Somewhere beneath the feet of East Siders, a cavernous underworld of damp, rocky tunnels is slowly emerging. As part of the country’s largest construction project, thousands of unseen workers have been carving the tunnels for what will be New York’s new Second Avenue train. The line is slated for potential completion in 2019.
Last week the MTA unveiled a series of photos revealing the unrecognizable tunnels that most New Yorkers know little about. First envisioned in the 1920s, the new T Train line and 7 Train extension would give Long Island Rail riders a direct route to Grand Central for the first time. This access will come through the creation of a new $8.3 billion hub–over half of the project’s projected $15 billion price tag. The MTA hopes it will alleviate crowding on the 4, 5, and 6 trains–a welcome improvement for east side commuters, for whom packing into the subway has become a rush hour ritual.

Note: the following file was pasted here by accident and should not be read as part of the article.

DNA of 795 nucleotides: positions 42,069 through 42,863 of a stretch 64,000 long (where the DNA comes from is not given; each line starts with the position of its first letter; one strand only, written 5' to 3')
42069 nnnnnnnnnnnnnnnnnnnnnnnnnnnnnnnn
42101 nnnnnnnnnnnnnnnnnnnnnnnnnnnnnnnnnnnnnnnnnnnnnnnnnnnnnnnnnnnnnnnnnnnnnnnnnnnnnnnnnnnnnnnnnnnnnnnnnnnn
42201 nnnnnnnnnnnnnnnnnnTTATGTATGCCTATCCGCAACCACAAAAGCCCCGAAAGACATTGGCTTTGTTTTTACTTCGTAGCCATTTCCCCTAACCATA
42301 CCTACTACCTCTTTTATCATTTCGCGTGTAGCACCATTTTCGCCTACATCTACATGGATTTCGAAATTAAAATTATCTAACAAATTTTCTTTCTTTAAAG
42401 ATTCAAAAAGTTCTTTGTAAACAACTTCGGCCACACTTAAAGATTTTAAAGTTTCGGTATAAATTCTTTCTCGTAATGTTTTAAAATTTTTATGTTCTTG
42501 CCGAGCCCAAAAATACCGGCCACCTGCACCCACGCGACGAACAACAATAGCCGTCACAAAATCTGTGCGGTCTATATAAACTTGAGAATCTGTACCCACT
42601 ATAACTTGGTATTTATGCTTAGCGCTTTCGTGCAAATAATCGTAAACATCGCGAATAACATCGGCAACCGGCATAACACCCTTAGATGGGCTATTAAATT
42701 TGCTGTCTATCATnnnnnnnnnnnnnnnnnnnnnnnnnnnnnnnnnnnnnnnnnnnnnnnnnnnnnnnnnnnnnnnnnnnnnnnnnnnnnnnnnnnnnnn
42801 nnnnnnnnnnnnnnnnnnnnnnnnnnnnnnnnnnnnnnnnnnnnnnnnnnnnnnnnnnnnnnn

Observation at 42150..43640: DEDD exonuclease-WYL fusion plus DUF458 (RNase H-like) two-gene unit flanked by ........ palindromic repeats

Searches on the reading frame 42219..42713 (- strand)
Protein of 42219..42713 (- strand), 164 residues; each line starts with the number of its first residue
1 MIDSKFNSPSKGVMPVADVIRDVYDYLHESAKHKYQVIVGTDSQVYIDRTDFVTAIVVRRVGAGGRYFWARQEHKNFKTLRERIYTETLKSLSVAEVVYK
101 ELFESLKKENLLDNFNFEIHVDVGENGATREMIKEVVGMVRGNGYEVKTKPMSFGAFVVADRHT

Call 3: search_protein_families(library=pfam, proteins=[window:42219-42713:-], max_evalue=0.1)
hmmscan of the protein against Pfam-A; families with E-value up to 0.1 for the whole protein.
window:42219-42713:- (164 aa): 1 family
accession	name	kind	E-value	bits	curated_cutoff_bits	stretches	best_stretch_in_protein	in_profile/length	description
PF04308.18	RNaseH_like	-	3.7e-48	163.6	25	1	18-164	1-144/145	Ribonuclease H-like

Two behemoth drills have ground day and night through rock with the help of dynamite to create these impressive engineered landscapes. “We’re using the best technology available today, but this is really people-intensive work,” said project engineer Michael Horodniceanu in a recent Huffington Post article. Workers are even controlling the temperature of the ground by freezing bedrock with special chemicals in order to increase stability.
“It’s not just about people going to work; the New York subway and rail systems are busy 24 hours a day, taking people shopping, to theaters, to clubs,” says director of the Rudin Center for Transportation Policy and Management at New York University, Mitchell Moss. The MTA hopes the new line will increase ridership while decreasing congestion in what is already the world’s most extensive subway system.